The cluster of galaxies Abell 315

This wide-field, deep image reveals thousands of galaxies crowding an area on the sky roughly as large as the full Moon. These galaxies span a vast range of distances from us. Some are relatively close, as it is possible to distinguish their spiral arms or elliptical halos, especially in the upper part of the image. The more distant, instead, appear just like faint blobs — their light has travelled through the Universe for eight billion years or more before reaching Earth. Beginning in the centre of the image and extending below and to the left, a concentration of about a hundred yellowish galaxies identifies a massive galaxy cluster, designated Abell 315, about two billion light-years away from us. To complement the enormous range of cosmic distances and sizes surveyed by this image, a handful of objects much smaller than galaxies and galaxy clusters and much closer to Earth are dotted throughout the field: besides several stars, many asteroids are also visible as blue, green or red trails.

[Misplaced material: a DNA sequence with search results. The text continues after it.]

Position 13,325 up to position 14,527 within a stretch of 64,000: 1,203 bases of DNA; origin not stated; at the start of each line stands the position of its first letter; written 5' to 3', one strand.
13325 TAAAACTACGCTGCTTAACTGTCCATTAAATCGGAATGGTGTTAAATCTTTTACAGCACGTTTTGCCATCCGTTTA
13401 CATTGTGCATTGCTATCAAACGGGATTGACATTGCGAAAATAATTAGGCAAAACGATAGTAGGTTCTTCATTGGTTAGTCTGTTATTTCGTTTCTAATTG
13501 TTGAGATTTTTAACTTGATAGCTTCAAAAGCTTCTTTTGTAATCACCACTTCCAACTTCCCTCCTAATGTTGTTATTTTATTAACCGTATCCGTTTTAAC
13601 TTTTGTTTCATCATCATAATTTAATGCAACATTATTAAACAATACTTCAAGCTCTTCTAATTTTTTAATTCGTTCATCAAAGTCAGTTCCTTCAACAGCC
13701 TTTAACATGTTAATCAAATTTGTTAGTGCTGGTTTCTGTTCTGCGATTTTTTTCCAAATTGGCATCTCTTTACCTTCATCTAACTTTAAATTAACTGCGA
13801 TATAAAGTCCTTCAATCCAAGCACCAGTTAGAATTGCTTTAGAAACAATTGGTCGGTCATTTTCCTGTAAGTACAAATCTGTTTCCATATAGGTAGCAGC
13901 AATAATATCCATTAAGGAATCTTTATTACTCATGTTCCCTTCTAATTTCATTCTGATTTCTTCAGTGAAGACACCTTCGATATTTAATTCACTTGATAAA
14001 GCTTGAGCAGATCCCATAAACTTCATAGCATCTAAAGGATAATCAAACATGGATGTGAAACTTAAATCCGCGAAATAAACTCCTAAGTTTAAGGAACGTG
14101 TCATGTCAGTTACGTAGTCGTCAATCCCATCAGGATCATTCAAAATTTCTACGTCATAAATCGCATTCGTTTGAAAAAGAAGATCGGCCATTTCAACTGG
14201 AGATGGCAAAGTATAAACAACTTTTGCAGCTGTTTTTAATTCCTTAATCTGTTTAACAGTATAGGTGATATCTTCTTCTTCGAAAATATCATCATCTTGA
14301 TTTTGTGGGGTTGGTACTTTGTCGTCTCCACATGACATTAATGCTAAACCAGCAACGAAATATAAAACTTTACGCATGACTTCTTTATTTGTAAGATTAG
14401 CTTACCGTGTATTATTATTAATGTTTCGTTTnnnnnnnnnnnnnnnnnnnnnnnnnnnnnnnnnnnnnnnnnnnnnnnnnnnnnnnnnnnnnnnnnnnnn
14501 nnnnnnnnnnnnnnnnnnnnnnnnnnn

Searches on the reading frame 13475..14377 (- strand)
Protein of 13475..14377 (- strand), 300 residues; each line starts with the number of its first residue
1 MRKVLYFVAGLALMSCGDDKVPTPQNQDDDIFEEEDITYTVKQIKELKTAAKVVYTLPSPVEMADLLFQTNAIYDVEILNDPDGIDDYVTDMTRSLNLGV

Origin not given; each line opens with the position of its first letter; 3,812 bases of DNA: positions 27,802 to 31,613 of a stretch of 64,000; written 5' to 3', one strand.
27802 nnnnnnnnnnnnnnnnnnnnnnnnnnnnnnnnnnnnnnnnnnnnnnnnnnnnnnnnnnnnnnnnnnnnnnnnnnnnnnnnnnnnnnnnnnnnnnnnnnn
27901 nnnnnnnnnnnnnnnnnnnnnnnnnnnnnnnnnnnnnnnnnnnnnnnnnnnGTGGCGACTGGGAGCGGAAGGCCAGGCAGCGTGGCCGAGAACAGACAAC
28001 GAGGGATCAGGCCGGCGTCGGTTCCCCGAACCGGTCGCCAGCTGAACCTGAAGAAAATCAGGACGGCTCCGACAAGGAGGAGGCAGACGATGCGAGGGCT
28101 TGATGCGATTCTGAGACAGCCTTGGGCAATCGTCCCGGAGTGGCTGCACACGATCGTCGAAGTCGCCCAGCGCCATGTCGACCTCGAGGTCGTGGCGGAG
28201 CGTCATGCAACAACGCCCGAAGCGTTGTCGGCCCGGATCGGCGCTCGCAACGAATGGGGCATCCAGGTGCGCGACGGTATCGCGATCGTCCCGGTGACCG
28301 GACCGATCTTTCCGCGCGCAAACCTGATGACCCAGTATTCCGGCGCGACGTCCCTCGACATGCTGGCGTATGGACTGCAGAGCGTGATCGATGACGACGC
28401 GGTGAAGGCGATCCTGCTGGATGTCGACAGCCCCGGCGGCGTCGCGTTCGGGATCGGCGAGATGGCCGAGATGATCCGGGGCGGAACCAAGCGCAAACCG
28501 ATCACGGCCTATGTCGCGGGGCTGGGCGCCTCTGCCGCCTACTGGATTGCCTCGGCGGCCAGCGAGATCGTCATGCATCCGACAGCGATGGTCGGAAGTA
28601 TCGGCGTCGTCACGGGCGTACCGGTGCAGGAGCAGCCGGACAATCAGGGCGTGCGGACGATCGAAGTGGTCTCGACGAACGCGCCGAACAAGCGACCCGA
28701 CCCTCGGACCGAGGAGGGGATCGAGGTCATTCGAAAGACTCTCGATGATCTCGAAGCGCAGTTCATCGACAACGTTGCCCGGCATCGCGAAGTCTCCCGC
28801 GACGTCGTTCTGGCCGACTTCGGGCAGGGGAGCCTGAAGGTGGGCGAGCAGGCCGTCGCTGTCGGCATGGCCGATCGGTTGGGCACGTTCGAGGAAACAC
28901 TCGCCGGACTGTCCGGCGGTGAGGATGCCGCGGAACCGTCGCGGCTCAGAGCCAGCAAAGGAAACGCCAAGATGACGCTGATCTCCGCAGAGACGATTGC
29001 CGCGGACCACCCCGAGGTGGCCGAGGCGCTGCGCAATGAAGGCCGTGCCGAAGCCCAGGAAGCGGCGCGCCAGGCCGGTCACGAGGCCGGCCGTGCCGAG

This image has been taken with the Wide Field Imager on the MPG/ESO 2.2-metre telescope at ESO’s La Silla Observatory in Chile. It is a composite of several exposures acquired using three different broadband filters, for a total of almost one hour in the B filter and about one and a half hour in the V and R filters. The field of view is 34 x 33 arcminutes.


ESO/J. Dietrich

About the Image

Release date:5 May 2010, 12:00
Related releases:eso1019
Size:8249 x 8187 px

About the Object

Name:Abell 315
Type:Early Universe : Galaxy : Grouping : Cluster
Distance:z=0.175 (redshift)
Category:Galaxy Clusters

Image Formats

Large JPEG
17.4 MB
Screensize JPEG
476.7 KB



397.1 KB
635.1 KB
883.7 KB
1013.0 KB
1.3 MB


Position (RA):2 10 3.11
Position (Dec):0° 59' 52.92"
Field of view:32.67 x 32.42 arcminutes
Orientation:North is 0.0° left of vertical